Audubon Birdwalk: River, Trees, Fields and Ruins

Sunday, October 21 7:45 am-Noon
Meets in front of Instituto Allende, Ancha de San Antonio 20
Members free, non-members 200 pesos or US $10
Michael Burns, 152-1141

Audubon Birdwalk: River, Trees, Fields and Ruins

By Signe Hammer

Come join Audubon's monthly birdwalk on Sunday the 21st, the day after tomorrow. With leaders Michael Burns and Norman Besman, we'll bird along the Rio Laja, near Cieniguita and the bridge to Guanajuato. In addition to the trail along the tree-lined river, the varied habitat includes open farmland with big trees, and lots of sky for raptors.

By October, our winter visitors have begun to arrive. Last year at this time, we found a Greater Yellowlegs—a medium-sized wader—and a smaller Spotted Sandpiper foraging along the river. Two tiny snowbirds, a black-capped Wilson's Warbler and a long-tailed Blue-gray Gnatcatcher, were darting about in the foliage. Lark and Clay-colored Sparrows had also arrived, while an American Kestrel, our smallest falcon, was patrolling for suitably-sized rodents.

In addition, last year we saw a number of large resident waders, including a Roseate Spoonbill, a rarity at this site; a White-faced Ibis; and both Great and Snowy Egrets. A stately Great Blue Heron favored us with a flyover, as did a Black-crowned Night Heron. This year, if the water continues high, we might also find waterfowl: resident Mexican Ducks—a variety of Mallard without the green head—or American Coots, or wintering Northern Shovelers.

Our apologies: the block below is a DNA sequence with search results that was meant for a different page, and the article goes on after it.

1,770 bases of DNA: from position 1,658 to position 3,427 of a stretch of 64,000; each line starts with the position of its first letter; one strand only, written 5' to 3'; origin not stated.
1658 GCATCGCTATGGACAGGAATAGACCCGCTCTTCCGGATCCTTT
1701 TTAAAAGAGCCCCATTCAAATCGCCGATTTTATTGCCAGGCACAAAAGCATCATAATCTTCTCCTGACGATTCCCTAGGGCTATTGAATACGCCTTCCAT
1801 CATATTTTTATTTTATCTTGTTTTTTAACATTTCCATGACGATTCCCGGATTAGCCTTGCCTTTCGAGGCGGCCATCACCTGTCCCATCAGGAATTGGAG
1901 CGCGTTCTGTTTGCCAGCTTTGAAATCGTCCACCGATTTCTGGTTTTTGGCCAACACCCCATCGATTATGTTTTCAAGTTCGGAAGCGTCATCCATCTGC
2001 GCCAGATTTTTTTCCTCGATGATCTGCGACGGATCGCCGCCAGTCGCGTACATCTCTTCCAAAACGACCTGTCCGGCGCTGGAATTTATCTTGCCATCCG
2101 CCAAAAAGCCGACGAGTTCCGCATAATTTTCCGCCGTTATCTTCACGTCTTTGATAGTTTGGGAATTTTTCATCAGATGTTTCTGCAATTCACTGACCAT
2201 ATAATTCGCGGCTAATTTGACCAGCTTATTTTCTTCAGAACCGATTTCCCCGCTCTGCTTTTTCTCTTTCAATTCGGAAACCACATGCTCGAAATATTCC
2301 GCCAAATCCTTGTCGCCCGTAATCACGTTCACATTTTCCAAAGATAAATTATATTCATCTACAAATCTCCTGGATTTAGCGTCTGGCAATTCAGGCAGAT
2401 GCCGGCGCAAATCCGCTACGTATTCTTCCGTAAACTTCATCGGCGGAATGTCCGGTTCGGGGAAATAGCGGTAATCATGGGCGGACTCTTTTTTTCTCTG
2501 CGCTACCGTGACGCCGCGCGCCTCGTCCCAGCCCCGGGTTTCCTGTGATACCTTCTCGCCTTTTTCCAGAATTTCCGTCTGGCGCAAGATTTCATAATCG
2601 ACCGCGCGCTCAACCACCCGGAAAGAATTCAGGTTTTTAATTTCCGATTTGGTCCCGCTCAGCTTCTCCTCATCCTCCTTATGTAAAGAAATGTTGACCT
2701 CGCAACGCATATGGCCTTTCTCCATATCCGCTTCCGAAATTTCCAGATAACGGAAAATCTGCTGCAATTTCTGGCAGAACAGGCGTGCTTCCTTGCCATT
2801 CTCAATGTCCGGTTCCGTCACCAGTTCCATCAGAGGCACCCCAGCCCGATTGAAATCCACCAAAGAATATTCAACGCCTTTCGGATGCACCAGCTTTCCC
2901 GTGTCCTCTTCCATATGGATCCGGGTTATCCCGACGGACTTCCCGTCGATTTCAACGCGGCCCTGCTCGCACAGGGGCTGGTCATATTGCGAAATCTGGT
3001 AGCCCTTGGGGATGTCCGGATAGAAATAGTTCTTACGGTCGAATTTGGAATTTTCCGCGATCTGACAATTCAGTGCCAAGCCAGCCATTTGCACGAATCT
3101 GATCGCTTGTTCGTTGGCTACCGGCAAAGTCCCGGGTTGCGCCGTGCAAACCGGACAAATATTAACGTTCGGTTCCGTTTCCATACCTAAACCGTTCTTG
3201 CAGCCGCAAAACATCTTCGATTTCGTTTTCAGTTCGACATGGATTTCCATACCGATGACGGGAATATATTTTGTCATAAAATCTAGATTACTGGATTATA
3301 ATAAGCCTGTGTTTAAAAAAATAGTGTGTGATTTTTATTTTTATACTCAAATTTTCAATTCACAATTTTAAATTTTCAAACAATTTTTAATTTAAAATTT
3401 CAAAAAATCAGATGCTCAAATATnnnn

Among resident songbirds, we're likely to see our strikingly colored Great Kiskadee, Blue Grosbeak, Vermilion Flycatcher, Bullock's Oriole or Loggerhead Shrike

We'll keep an eye on the sky, too. Last year we spied a soaring White-tailed Kite; this year we could also see a Common Raven or Crested Caracara or any of a variety of hawks: Red-tailed, Red-shouldered, Coopers or Sharp-shinned, as well as Osprey and Northern Harrier.

We usually walk to the ruins of a colonial-era bridge, once part of the Camino Real (Royal Road) over which silver was taken from mines to shipping points.

The walk is open to all birders, beginning and experienced alike. Wear comfortable, sturdy walking shoes and bring water and a hat. We'll have our Audubon de México bird guide, Birds of San Miguel—with 81 species commonly found in the San Miguel area—for sale. Our guides carry telescopes so that everyone can see distant birds clearly, and we'll also have a few pairs of binoculars to lend.

Carpooling is essential, so if you have a car, please bring it. Plan to arrive at 7:45, as we leave promptly at 8. You'll be back about noon, with new entries for your life list and new birding friends. Steady rain cancels.

For more information, visit our website at: http://www.audubonmex.org.

xxx

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